Opuwo — Traditional leaders in the Kunene Region want measures to be put in place for unlicensed firearms confiscated by the Opuwo police to be registered and returned to their lawful owners.
The Opuwo police are in possession of around 400 unlicensed firearms that were either confiscated from people in the Kunene Region, or handed in by members of the community.
Speaking at a meeting with the Inspector-General of the Namibian Police (Nampol), Lieutenant-General Sebastian Ndeitunga, at Opuwo on Wednesday, the traditional leaders asked that these firearms be registered and returned to their owners if they have been reported stolen or used in any crimes.
According to the traditional leaders, some of the firearms were acquired from Angolan nationals by the owners in exchange for cattle in earlier years, "when no documentation or licences were required".
Some of the confiscated firearms were also said to have been inherited from relatives or acquired from the colonial government, the traditional leaders said, hence there are no records of the firearms.
The issue was also raised at a meeting between Ndeitunga and regional councillors at Opuwo on Tuesday.
The NamPol Inspector-General at Tuesday's meeting called on the police force's regional commander in the Kunene, Commissioner Mandume Shifonono, to consult the courts on what to do with the unlicensed firearms kept at the Opuwo police station.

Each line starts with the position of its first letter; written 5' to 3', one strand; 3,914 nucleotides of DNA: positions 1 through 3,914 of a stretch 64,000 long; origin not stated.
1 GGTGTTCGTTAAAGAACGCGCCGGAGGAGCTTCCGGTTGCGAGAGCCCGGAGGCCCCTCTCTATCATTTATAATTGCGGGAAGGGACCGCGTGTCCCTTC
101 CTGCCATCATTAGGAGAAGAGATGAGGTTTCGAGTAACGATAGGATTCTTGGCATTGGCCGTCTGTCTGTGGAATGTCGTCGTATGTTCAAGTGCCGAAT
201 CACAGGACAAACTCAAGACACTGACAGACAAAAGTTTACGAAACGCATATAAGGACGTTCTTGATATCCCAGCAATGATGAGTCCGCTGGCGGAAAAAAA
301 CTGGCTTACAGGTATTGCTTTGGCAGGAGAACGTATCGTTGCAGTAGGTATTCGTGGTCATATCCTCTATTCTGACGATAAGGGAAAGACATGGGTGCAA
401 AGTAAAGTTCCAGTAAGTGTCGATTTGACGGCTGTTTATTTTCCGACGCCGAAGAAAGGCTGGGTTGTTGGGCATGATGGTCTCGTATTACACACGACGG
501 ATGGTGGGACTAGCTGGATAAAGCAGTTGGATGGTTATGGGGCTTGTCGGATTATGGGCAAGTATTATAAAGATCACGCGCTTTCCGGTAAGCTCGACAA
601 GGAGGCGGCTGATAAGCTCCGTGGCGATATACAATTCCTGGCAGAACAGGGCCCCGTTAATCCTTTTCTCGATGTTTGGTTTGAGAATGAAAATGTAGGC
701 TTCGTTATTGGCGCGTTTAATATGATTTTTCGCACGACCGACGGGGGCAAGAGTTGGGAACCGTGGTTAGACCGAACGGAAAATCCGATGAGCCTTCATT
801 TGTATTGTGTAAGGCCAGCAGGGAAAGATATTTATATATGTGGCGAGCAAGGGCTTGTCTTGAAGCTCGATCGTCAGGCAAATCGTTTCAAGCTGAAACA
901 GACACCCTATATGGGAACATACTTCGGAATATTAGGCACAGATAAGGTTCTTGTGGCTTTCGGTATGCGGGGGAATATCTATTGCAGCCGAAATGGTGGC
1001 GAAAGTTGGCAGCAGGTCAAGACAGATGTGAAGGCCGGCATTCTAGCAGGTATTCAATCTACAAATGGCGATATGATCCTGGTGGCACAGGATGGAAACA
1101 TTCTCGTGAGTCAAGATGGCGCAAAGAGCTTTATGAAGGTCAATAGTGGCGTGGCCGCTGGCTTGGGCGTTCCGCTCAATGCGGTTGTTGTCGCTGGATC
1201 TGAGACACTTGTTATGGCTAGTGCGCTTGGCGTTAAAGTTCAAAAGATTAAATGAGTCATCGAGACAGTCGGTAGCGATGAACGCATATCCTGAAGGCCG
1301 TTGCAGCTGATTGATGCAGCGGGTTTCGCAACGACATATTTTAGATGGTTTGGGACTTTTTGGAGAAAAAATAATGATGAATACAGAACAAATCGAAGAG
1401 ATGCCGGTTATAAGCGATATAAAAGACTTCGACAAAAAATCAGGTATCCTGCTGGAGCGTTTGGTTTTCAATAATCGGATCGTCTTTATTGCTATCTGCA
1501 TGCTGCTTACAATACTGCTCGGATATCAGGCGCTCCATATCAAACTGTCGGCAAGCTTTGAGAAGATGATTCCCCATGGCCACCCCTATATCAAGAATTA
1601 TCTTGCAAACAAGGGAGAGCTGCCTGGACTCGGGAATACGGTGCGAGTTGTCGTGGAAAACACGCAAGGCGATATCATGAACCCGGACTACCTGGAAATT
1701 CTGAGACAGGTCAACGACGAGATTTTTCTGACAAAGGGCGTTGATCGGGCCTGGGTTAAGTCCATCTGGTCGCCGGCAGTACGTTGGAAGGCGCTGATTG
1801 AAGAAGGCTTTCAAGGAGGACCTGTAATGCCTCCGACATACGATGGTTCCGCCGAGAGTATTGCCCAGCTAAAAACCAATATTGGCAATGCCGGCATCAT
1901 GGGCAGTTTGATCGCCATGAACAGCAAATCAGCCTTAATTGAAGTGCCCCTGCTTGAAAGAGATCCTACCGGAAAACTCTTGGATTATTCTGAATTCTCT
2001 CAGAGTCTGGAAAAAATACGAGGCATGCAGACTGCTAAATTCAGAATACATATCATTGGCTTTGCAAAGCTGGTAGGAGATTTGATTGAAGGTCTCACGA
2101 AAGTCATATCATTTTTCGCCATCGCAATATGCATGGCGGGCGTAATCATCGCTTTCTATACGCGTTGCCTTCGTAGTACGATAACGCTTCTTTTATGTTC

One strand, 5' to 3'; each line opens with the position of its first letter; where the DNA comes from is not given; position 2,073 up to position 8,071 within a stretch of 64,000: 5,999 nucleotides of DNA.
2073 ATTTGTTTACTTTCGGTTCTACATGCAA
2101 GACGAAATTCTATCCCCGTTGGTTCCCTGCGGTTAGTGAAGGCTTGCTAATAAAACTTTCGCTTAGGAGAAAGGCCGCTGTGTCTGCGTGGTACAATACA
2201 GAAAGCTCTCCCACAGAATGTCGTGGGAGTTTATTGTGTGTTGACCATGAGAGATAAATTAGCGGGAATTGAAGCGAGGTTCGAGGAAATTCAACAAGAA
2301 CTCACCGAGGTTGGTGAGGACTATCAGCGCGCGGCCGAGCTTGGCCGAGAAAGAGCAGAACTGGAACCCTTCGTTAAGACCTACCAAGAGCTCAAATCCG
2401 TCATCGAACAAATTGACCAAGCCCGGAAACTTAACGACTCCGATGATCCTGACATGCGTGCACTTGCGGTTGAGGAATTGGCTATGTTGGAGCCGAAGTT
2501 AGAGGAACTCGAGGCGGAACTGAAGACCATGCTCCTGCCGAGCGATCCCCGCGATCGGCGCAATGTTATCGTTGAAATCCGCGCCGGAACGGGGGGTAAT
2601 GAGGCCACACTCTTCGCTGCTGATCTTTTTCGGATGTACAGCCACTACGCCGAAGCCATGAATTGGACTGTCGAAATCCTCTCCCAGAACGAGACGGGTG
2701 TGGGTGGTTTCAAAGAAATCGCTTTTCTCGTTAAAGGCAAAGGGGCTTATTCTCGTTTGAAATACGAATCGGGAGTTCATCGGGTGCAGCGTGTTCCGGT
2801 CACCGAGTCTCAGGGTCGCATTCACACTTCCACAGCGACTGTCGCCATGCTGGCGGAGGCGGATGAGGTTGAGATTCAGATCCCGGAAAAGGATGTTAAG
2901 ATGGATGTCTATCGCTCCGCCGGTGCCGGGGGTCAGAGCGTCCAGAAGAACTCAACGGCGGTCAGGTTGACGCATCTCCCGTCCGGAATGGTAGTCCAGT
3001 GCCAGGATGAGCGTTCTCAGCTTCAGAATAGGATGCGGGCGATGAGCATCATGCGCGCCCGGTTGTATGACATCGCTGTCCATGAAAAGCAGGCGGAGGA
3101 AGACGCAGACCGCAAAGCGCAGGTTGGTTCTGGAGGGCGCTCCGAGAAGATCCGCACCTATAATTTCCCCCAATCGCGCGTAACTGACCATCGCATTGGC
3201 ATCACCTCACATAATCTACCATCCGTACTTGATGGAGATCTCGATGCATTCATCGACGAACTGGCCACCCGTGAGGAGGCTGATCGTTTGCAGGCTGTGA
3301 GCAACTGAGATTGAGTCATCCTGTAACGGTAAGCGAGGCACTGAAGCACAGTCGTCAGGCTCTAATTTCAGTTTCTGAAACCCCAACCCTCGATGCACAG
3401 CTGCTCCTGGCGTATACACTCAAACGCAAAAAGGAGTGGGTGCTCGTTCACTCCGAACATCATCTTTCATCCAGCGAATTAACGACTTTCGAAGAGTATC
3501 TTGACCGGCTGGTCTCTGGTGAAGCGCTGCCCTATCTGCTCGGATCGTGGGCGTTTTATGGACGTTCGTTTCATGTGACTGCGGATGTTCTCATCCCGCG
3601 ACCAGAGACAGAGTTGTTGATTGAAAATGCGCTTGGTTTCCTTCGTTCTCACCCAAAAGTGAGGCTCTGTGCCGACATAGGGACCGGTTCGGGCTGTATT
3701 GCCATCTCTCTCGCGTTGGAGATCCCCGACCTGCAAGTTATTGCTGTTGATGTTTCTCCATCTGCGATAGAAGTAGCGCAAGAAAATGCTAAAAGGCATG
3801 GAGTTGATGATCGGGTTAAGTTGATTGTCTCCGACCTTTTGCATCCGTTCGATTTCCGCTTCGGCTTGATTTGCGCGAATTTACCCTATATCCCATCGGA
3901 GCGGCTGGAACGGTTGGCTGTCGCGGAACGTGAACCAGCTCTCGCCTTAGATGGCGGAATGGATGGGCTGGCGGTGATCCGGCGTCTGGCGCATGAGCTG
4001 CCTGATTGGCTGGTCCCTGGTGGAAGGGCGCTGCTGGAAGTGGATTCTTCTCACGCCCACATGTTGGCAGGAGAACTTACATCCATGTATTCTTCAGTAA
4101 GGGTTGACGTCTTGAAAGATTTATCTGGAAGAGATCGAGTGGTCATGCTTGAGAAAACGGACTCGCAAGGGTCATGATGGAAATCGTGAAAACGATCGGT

The confiscated firearms include pistols, shotguns, AK-47 assault rifles and hunting rifles.
"The community members know where to go and get their documents or licences for these firearms in order for the firearms to be returned to them, but since the firearms were confiscated no owner has returned with documentation to claim their firearms," Ndeitunga noted.
He said it would not be wise for the police to return the unlicensed guns to the owners as it is unlawful and will "create problems" in the country.
"Everyone who has had an unlicensed firearm confiscated by the police will then come to the police and claim back their firearms," he said.
The Inspector-General further said that in order for the firearms to be registered, even in the case of inherited ones, the first owner's licence should be produced, in addition to letters from headmen and relatives stating that the person applying for a licence is indeed the lawful owner.